SEATO Is Founded Summary

  • Last updated on November 10, 2022

The United States entered into a multilateral defensive alliance with the United Kingdom, France, Australia, New Zealand, the Philippines, Thailand, and Pakistan in order to protect Southeast Asia and the western Pacific from external aggression or internal subversion.

Summary of Event

Delegates from the United States, the United Kingdom, France, Australia, New Zealand, the Philippines, Thailand, and Pakistan signed the Southeast Asia Collective Defense Treaty (SEACDT) in Manila on September 8, 1954. This treaty created the Southeast Asia Treaty Organization (SEATO). The stated purpose of SEATO was the collective defense of member nations in Southeast Asia and the western Pacific. Specifically, it protected states south of 21° 30′ north latitude. By design, the northern boundary prohibited the Nationalist Chinese on Formosa (Taiwan), the Republic of Korea, and Japan from joining the organization. A protocol was attached to the treaty that extended the benefits of membership to Cambodia, Laos, and Vietnam, even though these former French colonies were not permitted to join officially. Southeast Asia Treaty Organization Manila Pact (1954) Cold War;mutual defense agreements [kw]SEATO Is Founded (Sept. 8, 1954) Southeast Asia Treaty Organization Manila Pact (1954) Cold War;mutual defense agreements [g]Southeast Asia;Sept. 8, 1954: SEATO Is Founded[04610] [g]Philippines;Sept. 8, 1954: SEATO Is Founded[04610] [c]Diplomacy and international relations;Sept. 8, 1954: SEATO Is Founded[04610] [c]Organizations and institutions;Sept. 8, 1954: SEATO Is Founded[04610] [c]Cold War;Sept. 8, 1954: SEATO Is Founded[04610] Dulles, John Foster [p]Dulles, John Foster;Cold War pacts Ho Chi Minh Eisenhower, Dwight D. [p]Eisenhower, Dwight D.;Cold War

The creation of SEATO came about as a result of the collapse of the French colonial empire in 1954. Prior to World War II, the United States and several European powers had maintained colonial control over much of Southeast Asia. The Japanese took control of these colonies during World War II, and after Japan’s defeat, many states in the region expected that they would finally receive independence. However, the French sought to maintain control of Indochina (Cambodia, Laos, and Vietnam) and refused to grant their colonies full independence. As a result, Ho Chi Minh led a rebellion in Vietnam Anticolonial movements;Vietnam and fought a bitter war against French forces. France France;colonial empire fared poorly in the war, and Vietnamese forces defeated the French at the Battle of Dien Bien Phu Dien Bien Phu, Battle of (1954) in May, 1954.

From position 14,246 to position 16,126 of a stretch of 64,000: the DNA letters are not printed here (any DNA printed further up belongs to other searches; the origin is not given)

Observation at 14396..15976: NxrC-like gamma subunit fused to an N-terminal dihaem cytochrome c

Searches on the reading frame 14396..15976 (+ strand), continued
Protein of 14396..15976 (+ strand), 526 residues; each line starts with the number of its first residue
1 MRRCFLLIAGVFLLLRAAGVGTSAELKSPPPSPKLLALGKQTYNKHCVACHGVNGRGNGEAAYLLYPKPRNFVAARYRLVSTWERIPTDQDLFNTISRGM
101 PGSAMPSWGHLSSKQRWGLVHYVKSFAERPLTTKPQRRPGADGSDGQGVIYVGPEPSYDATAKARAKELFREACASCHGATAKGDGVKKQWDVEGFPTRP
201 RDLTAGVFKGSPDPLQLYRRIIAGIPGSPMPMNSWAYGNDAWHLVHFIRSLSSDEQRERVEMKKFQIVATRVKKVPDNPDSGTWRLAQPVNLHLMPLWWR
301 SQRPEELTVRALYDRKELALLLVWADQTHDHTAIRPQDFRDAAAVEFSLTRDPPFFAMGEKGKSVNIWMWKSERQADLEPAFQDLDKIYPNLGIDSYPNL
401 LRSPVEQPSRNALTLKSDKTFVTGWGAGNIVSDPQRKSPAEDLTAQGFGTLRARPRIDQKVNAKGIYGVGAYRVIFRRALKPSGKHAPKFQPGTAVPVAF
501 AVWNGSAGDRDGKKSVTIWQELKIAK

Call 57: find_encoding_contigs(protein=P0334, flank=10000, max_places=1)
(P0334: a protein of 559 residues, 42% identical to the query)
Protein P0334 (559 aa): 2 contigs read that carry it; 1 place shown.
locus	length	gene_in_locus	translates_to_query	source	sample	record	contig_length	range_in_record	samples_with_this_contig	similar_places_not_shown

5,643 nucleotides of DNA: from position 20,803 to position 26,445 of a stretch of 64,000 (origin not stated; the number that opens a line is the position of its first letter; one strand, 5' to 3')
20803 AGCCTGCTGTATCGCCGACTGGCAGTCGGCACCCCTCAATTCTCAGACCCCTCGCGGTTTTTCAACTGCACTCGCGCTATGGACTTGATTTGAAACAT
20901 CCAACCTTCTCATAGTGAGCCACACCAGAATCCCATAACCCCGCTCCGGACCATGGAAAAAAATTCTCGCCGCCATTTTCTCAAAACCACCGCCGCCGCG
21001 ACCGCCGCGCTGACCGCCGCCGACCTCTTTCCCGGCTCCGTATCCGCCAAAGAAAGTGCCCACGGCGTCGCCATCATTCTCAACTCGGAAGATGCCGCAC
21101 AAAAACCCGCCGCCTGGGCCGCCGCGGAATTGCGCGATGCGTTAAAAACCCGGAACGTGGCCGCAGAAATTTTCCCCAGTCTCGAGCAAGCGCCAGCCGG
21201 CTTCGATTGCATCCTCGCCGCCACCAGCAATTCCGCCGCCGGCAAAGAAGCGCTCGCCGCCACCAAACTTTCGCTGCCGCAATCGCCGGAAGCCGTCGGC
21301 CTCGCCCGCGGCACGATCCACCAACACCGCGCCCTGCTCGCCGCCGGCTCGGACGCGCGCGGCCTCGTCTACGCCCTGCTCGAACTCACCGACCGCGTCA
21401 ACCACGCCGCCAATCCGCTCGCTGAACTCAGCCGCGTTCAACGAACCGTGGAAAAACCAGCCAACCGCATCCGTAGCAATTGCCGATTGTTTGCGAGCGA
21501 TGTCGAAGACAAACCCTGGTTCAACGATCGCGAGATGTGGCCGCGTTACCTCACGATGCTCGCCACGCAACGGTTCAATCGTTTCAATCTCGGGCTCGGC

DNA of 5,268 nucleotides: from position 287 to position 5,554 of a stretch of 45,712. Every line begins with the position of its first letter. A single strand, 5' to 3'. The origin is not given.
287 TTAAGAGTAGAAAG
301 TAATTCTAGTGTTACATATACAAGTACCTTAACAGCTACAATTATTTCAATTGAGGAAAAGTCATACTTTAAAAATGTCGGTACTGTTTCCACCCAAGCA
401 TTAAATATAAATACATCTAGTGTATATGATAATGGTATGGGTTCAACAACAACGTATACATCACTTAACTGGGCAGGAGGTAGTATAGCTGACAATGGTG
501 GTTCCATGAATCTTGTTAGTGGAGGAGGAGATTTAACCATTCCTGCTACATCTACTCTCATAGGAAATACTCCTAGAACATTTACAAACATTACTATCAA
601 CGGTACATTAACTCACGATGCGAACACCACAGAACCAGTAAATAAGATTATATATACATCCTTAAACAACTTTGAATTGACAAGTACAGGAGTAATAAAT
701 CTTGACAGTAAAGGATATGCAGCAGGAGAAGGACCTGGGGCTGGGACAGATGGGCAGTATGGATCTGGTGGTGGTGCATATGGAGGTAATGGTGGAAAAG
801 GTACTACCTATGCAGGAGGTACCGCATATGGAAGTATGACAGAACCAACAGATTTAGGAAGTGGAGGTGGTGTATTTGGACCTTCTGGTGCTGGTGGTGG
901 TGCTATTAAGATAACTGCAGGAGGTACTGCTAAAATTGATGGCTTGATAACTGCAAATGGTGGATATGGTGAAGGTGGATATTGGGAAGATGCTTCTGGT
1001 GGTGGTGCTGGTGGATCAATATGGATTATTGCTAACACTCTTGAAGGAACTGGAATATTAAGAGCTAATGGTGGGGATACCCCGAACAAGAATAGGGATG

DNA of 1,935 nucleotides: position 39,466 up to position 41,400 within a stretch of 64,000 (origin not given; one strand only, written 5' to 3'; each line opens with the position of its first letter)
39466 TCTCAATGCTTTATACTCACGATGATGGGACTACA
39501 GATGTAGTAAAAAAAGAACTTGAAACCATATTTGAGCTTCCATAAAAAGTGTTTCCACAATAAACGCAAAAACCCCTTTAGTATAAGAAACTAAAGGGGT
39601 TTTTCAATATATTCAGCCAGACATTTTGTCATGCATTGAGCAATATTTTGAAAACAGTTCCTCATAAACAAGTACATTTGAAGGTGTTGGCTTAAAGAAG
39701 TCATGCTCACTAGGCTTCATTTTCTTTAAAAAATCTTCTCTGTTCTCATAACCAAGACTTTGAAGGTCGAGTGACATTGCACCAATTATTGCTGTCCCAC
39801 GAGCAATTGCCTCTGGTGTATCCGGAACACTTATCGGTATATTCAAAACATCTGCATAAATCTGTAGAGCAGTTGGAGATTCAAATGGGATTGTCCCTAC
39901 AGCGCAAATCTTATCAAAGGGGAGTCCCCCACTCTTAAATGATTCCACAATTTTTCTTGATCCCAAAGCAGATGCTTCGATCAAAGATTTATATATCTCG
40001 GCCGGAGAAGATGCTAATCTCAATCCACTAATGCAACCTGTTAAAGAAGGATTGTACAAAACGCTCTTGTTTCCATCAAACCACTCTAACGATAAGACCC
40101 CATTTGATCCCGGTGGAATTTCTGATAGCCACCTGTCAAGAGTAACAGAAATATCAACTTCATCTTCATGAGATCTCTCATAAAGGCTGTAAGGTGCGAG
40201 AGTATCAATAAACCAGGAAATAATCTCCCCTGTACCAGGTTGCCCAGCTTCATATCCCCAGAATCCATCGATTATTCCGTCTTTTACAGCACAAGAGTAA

During the spring and summer of 1954, Geneva hosted an international peace conference in the hopes of generating a peace treaty officially to end the Korean War. The timing of the French defeat allowed the nations meeting at Geneva to include discussion of a peace settlement for Indochina at the conference. The Vietnamese victory at Dien Bien Phu ensured that the French would have to make major concessions, which U.S. secretary of state John Foster Dulles feared would make any outcome at Geneva unacceptable. As a result, Dulles sought an alternative means of guaranteeing political stability in Southeast Asia.